STANFORD, Calif. (CBS Sacramento)– Feeling blue? A walk in the great outdoors could do just the trick, according to a new study.

Stanford researchers found that walking in nature could lead to significant mental benefits and even reduce the risk of depression, as reported by Stanford University.

The study suggests that spending 90 minutes walking in a natural area, versus walking in an urban setting, resulted in decreased activity in an area of the brain linked to one of depression’s key factors.

“These results suggest that accessible natural areas may be vital for mental health in our rapidly urbanizing world,” co-author Gretchen Daily tells Stanford. “Our findings can help inform the growing movement worldwide to make cities more livable, and to make nature more accessible to all who live in them.”

More than 50 percent of the world’s population currently lives in a city setting. That statistic is forecast to rise to 70 percent as urbanization grows over the next few decades.

Those who live in cities are at a 20 percent higher risk of anxiety disorders compared to people in rural areas. The statistic jumps to 40 percent when analyzing the risk of mood disorders. Research shows those who are born and raised in cities are also more likely to develop schizophrenia.

After discovering the link between setting and mental health, researchers began to wonder if nature itself has an impact on emotion, and if it may be the key to living a healthier life.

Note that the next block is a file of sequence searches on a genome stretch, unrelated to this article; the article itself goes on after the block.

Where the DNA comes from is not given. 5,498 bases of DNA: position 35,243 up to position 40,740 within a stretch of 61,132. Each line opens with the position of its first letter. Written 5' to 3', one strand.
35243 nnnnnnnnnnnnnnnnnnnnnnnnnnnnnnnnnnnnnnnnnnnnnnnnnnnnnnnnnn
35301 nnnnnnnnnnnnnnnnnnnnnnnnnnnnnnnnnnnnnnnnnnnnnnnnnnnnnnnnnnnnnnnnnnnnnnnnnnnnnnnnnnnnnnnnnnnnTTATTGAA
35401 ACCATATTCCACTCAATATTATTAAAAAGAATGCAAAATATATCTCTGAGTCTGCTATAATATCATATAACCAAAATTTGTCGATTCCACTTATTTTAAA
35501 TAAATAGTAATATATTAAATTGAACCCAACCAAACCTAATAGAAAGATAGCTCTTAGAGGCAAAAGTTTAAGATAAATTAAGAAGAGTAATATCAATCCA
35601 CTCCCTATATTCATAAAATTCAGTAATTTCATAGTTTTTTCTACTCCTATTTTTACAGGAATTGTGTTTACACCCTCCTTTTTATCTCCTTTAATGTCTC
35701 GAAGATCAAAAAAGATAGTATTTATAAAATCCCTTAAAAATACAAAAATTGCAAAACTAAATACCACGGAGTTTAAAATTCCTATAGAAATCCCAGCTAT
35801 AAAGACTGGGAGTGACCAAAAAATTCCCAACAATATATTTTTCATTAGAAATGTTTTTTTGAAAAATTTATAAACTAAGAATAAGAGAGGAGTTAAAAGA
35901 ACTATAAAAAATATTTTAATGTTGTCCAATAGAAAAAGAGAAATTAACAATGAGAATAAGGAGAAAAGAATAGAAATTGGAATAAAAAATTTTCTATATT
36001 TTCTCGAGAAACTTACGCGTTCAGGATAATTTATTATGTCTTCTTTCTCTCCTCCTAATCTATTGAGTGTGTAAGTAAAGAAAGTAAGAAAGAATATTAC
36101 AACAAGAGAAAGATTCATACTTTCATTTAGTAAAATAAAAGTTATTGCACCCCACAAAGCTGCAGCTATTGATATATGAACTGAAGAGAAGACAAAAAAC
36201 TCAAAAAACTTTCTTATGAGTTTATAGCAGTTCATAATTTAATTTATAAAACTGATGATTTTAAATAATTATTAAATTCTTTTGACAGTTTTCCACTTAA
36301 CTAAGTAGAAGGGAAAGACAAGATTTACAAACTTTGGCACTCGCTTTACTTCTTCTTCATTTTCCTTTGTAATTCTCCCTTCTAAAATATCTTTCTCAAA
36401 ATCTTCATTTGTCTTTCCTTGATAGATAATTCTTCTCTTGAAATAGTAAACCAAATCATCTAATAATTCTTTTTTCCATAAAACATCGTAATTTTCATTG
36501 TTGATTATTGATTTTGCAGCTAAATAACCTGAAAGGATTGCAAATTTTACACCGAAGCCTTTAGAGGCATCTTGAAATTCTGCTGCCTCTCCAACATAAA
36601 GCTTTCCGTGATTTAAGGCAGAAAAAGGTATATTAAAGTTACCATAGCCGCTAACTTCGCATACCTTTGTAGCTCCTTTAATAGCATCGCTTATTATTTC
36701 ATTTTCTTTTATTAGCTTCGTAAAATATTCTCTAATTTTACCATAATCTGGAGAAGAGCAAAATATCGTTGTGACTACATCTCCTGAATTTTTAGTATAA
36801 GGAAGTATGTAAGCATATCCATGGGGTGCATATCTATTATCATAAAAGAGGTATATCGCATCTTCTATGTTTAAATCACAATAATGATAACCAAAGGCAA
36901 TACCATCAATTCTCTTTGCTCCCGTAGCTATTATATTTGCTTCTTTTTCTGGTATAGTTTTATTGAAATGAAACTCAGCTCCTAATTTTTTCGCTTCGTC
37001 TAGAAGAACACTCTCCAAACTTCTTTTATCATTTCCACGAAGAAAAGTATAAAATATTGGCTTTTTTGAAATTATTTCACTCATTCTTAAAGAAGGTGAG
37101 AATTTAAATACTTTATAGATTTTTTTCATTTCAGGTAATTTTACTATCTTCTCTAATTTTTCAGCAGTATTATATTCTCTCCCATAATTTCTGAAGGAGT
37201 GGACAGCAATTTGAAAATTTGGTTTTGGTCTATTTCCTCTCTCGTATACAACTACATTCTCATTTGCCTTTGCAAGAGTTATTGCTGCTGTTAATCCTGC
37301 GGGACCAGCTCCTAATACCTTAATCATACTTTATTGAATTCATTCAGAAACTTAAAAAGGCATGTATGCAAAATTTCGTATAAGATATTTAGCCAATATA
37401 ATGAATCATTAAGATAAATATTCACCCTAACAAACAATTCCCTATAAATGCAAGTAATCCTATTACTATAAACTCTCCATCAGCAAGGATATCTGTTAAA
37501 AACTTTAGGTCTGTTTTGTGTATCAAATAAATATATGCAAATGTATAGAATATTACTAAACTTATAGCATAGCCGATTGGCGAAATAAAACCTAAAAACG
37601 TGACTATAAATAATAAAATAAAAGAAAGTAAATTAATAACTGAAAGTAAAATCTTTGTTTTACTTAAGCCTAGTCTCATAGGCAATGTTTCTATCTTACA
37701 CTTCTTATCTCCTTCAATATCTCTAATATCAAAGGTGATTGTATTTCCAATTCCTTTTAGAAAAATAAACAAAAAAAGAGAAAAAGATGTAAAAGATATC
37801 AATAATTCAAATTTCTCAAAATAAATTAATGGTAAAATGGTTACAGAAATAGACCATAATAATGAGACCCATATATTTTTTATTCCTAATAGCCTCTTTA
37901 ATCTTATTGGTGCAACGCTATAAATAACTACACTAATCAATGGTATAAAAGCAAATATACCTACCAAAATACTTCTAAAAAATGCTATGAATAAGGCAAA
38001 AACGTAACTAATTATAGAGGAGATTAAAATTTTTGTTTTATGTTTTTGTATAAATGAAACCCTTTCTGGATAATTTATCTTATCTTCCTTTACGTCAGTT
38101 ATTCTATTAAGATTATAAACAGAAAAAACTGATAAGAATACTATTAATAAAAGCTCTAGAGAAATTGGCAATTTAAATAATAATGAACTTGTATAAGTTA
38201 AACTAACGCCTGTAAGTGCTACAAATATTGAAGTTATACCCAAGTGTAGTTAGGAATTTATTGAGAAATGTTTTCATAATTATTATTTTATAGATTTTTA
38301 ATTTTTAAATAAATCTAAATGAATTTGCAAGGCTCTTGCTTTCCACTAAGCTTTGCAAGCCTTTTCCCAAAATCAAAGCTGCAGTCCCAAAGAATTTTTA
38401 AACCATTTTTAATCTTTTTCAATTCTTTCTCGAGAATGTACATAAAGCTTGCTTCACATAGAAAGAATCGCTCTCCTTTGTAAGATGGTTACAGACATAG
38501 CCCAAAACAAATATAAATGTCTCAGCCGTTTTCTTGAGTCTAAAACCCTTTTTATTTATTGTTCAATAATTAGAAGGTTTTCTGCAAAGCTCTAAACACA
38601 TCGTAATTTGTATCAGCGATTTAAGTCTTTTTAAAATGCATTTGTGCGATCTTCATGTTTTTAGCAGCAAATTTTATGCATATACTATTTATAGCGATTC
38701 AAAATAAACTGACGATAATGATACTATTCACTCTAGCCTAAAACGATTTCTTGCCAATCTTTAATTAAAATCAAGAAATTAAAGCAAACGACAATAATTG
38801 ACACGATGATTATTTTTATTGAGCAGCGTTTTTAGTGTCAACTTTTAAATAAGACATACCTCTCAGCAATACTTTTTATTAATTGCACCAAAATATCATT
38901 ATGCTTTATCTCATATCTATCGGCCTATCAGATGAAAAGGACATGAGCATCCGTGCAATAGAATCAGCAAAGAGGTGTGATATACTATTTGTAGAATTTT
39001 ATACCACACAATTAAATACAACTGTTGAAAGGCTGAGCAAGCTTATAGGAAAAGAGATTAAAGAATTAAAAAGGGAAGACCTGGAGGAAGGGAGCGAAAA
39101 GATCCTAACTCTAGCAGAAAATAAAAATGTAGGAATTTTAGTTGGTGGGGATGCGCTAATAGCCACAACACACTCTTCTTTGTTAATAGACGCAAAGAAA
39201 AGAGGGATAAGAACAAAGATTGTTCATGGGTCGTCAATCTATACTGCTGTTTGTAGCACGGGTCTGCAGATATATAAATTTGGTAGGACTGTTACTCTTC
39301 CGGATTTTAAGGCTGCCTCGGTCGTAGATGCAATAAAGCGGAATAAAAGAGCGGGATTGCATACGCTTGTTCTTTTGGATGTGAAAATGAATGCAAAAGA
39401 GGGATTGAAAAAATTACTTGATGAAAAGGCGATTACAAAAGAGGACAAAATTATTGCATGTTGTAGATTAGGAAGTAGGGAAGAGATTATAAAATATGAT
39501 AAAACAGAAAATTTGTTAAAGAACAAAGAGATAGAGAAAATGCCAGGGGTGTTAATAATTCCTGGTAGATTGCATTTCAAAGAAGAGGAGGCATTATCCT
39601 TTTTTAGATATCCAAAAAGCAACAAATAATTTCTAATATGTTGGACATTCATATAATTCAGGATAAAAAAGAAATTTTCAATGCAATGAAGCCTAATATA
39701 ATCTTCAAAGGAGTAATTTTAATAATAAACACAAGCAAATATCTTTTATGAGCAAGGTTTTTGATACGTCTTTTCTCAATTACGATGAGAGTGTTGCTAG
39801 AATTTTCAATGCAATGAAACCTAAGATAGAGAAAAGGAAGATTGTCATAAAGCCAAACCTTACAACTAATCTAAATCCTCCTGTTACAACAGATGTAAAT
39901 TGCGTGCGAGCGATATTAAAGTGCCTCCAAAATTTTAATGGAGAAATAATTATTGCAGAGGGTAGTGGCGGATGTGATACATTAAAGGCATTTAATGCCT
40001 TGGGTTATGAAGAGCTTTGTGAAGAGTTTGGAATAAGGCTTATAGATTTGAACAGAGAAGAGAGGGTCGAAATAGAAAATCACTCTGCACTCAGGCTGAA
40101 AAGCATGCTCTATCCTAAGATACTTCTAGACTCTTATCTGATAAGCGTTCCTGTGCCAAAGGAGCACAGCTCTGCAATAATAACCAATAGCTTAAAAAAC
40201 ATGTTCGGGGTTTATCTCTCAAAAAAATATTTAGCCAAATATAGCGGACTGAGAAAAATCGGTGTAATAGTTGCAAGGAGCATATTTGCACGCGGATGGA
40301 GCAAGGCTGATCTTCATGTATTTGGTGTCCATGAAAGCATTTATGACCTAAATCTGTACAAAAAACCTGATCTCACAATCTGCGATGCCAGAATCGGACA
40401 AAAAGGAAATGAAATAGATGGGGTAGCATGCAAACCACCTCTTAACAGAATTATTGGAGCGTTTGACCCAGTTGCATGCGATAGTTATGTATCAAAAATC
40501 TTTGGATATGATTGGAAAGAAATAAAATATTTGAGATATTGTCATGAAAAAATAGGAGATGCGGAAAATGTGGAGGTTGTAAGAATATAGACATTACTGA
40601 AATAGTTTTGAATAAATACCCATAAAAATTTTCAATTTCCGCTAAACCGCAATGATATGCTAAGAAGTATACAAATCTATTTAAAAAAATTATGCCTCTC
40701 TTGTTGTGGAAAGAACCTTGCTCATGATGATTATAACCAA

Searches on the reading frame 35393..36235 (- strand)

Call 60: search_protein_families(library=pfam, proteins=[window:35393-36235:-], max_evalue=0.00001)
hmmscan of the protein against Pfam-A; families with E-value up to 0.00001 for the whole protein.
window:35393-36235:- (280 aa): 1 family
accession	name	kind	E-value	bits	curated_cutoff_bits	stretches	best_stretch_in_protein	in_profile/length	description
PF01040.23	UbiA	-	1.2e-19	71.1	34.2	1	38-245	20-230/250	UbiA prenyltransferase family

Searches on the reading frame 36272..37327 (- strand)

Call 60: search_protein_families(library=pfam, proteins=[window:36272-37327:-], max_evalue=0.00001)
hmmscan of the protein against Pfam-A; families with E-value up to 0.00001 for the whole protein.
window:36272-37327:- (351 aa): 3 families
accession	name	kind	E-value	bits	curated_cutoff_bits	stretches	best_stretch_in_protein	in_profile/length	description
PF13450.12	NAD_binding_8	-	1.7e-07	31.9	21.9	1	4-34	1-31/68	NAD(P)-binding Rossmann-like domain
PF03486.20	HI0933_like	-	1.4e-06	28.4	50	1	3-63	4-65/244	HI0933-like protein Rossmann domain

The study had two groups of participants walk 90 minutes in different settings, one in a grassland area with trees and shrubs, the other along urban settings with heavy traffic. The researchers measured heart and respiration rates, took brain scans, and gave questionnaires to participants before and after the walks.

Researchers saw notable changes in the brain. Neural activity in the subgenual prefrontal cortex, a brain region active during repeated negative emotions, decreased for those who walked in nature versus those who walked in the urban setting.

“This finding is exciting because it demonstrates the impact of nature experience on an aspect of emotion regulation – something that may help explain how nature makes us feel better,” said lead author Gregory Bratman.

A previous study led by Bratman suggests that time in nature has a positive effect on mood and aspects of cognitive function, in addition to lowered anxiety.

Researchers say it is critical that urban planners and policymakers acknowledge the link between nature exposure and mental health.

“We want to explore what elements of nature – how much of it and what types of experiences – offer the greatest benefits,” Daily said.

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